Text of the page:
Registered Emigration from the Suchdol – Kojakovice area 1850-1900
Olga Cerna, Rozmberk Society, Trebon, Czech Republic. contact:

In 1848 unrest throughout most of the Hapsburg Empire flamed into a revolution against the feudal Hapsburg rule. Although the revolution failed it did forced large changes, including the abolishment of serfdom and of the restrictions on free movement and settlement. In the 1850s, newly created “District Offices” took over most of the administrative tasks that where until then maintained by parishes and manors. Abolishing serfdom and freedom of movement became visible in the wave of emigration, mainly to North America but also to Russia, Rumania, and other countries. The reasons for emigration were mostly economical. The 19-century Industrial Revolution resulted in mechanization of farm practice and of transport. Improved medical care resulted in lower mortality and population increase. There was not enough land for every potential farmer and not enough work for all potential farmhands. In these circumstances, the opportunities of free land in the new Mid-West states of the USA offered a good, if scary alternative (1,2).

People who wanted to emigrate had to ask for passports in the new District Offices. When requesting a passport, people had to submit several documents including a copy of the birth record (krestni list), marriage (oddaci list), evidence of residence and occupation (domovsky list), supporting documents, and references. Applicants had to sign that they would waive their residence right to live in the village. If not, the village could be held liable for paying for return costs if emigration was refused. Most of those documents have been destroyed but the District Archive in Jindrichuv Hradec, which is part of the State Archive Trebon, still has some material concerning request for passports from the Suchdol – Kojakovice area.

The Rozmberk Society conducts research on emigration from the Suchdol – Kojakovice region as part of our ongoing research into the history of the region (3, 4). We are now building an Emigration Database based upon information collected from what is left of the Trebon District Administration concerning passport requests made between 1850 till 1910.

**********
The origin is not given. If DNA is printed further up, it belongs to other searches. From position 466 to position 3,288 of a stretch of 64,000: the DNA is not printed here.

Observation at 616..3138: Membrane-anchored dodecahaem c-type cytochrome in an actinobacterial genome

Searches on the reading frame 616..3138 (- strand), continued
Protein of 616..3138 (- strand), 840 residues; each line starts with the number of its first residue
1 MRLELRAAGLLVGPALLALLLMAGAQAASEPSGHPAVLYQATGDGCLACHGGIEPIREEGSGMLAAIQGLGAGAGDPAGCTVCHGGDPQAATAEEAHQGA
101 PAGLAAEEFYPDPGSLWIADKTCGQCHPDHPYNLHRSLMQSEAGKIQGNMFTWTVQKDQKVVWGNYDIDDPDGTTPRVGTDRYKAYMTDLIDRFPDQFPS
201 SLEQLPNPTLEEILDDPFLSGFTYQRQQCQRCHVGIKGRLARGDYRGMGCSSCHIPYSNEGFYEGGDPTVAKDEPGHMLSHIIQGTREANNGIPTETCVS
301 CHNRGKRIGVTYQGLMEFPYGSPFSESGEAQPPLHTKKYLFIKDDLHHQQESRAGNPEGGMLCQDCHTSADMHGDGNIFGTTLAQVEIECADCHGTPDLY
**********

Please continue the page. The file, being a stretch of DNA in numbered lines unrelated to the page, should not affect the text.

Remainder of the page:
Preliminary results show evidence of 339 requests for passports. This concerned requests for a passport for a single person or passports for entire families; in those 339 requests the emigration of 825 persons was covered.

A copy of the birth record was required for the passport application. Often, when receiving a request for a copy, the parish priest would make an entry in the concerned record in the Registers of Birth stating that a copy was provided. Sometimes the remark also mentions that the copy was needed for emigration to America. Many people immigrated also illegally. Applications for boys or young men could be rejected because that person still had to fulfill his military service in the Imperial Army. In the 19-century, obligatory military service could be 10 years in the army with an additional 2-3 years as standing reserve, or longer. We have one application concerning a 6-year old boy that was rejected because “he had not yet fulfilled his military obligations”. For many young men, illegal emigration was a way to avoid the military service. The German and American Authorities were not interested in passports, only in some form of proof of identity, and a copy of the birth record was sufficient proof.

Our research in the Registers of Birth shows that more people asked for a copy of their birth record than we have evidence of requests for passports. Preliminary results show that in the period 1850 – 1910 from the villages of Bor, Cep and Hrdlorezy 27 requests for passports were made, concerning in total 41 persons. Preliminary data from the Register of Births show that in the period 1867 – 1886 from those three villages 261 copies of birth records were provided for emigration.

The material in the Regional Archive is kept in several „unsorted“ boxes and is only a fragment of the original number of applications. All the details included in the remaining applications, however, provide good if sketchy demographical information on emigration and on the emigrants from this region. At this moment it is not feasible to use this material as a source to find a specific family. However, the Rozmberk Society will publish the database on the Internet as part of its activities. For descendants of those whose applications still exist it will be an additional and interesting source of information.

1) Korytova-Magstadt, S. To Reap a Bountiful Harvest: Czech immigration beyond the Mississippi. Rudi Publishing, Iowa City, USA, 1993.
2) Hora-Horejs, P. Toulky Ceskou Minulosti. Via Facti, Prague, Czech Republic, 1998.
3) Dulfer, R. Historic Migration as a Tool to Raise Understanding for Today’s Migrant. Elsewhere in this publication
4) Cerna, unpublished research